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Monday, 23 February 1987
Page: 560

Mr WEBSTER(10.09) —As most honourable members would know, it is almost inarguable that I represent probably one of the most magnificent electorates in the world, the lovely electorate of Macquarie. In that particular electorate there are very lovely, wonderful, healthy people. Consequently it is with some sense of great responsibility that I speak on the Nuclear Non-Proliferation (Safeguards) Bill before the House at the moment. Springwood, where I live, is right in the middle of the City of the Blue Mountains, which has been declared a nuclear free zone-whatever that might happen to be; but it sounds good.

We have before us a Bill which deals with two issues of the greatest concern to all Australians. The first is our responsibility to share our energy resources with other members of our global community-a very important point to be made. The second is the role we can play in preventing the spread of nuclear weapons-a point of equal importance. The Bill is this Parliament's signal to all those countries which share membership with Australia in the Treaty on the non-proliferation of nuclear weapons of our good faith in fulfilling our obligations under that particular Treaty. That is the Bill's general foreign policy intent. Its primary purpose is to give a legislative basis to the Australian Safeguards Office, as a number of speakers have already outlined. That Office is the Australian link in an international system of nuclear safeguards designed to ensure that nuclear energy is used for peaceful purposes only.

The Parliament, the Government and its predecessors have given much time and thought to the issue of how the development of our uranium resources might affect the peace of the world. As part of that process, for example, this Government, to its credit, commissioned a report by the Australian Science and Technology Council on Australia's role in the nuclear fuel cycle. ASTEC, as it is called, provided not only a thorough report, but one which asked and answered the questions at the heart of the matter. It asked, for example, what the impact on peace might be if Australia were to export its uranium as an energy resource-and that is probably one of the major questions that the people are asking about our export of uranium today. It concluded:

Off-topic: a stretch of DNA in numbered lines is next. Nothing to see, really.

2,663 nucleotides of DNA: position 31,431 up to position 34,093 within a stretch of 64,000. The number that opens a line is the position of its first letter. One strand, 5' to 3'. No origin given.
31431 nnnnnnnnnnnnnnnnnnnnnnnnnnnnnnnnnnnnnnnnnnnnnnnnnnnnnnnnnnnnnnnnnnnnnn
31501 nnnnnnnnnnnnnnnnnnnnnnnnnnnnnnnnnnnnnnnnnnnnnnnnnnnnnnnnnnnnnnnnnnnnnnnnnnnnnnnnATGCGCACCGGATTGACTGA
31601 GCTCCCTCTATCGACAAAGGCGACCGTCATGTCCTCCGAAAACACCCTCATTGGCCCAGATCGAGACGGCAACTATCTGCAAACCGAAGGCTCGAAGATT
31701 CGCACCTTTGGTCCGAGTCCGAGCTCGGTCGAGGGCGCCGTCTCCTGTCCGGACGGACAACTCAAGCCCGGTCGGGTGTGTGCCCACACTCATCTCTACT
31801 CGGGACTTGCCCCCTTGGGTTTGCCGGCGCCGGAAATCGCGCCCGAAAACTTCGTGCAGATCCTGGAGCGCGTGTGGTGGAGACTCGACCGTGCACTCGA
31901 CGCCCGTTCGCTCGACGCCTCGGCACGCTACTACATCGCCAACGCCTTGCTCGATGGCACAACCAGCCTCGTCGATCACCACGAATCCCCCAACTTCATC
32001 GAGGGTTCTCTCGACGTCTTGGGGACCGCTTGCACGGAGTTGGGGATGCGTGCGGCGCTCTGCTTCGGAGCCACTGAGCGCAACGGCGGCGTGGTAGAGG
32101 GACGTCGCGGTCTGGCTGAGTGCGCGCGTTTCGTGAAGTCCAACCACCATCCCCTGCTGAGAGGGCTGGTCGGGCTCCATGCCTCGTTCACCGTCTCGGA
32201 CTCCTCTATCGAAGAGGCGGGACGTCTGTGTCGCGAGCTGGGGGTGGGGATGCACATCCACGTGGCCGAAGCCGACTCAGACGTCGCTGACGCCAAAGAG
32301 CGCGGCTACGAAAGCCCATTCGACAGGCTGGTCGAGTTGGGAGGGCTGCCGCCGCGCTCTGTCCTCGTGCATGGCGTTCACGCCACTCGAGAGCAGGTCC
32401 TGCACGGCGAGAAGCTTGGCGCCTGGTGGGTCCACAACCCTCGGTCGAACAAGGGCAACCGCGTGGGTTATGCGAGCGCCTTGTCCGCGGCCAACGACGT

If international tensions are to be reduced and the prospects of a peaceful global environment enhanced, the importance of national and international energy security cannot be over-emphasised.

The report continues:

It is widely recognised that disruptions in the supply of resources of any sort have been a cause of international tension and, through human history, have led to war . . . It follows that, because of its substantial resources, Australia can make a significant contribution to the stability and reliability of energy supply through its uranium exports.

ASTEC then asked two related questions. The first was: Would our exports make any difference to countries wanting to make nuclear weapons? That is another very significant question. I will quote its conclusion, because I think it is important that we understand exactly what the ASTEC report says on these matters. ASTEC concluded:

There is no shortage of uranium in the world to provide the raw material for nuclear weapons. Uranium is distributed throughout the earth's crust and in the oceans so that most countries could locate adequate indigenous sources at costs that would be acceptable in terms of normal levels of military expenditure. They would not need to have deposits in commercial quantities. A country would therefore be able to develop a weapons program irrespective of whether or not there was an international trade in uranium for civil nuclear purposes.

The second question asked was: If a country did want to develop such weapons, would it use its civil nuclear industry and the resource we provided to produce nuclear weapons? ASTEC concluded:

Should a country decide to embark on a weapons program it is unlikely to use a civil power reactor to do so. This is because such a use would be inefficient, both in terms--

Debate interrupted.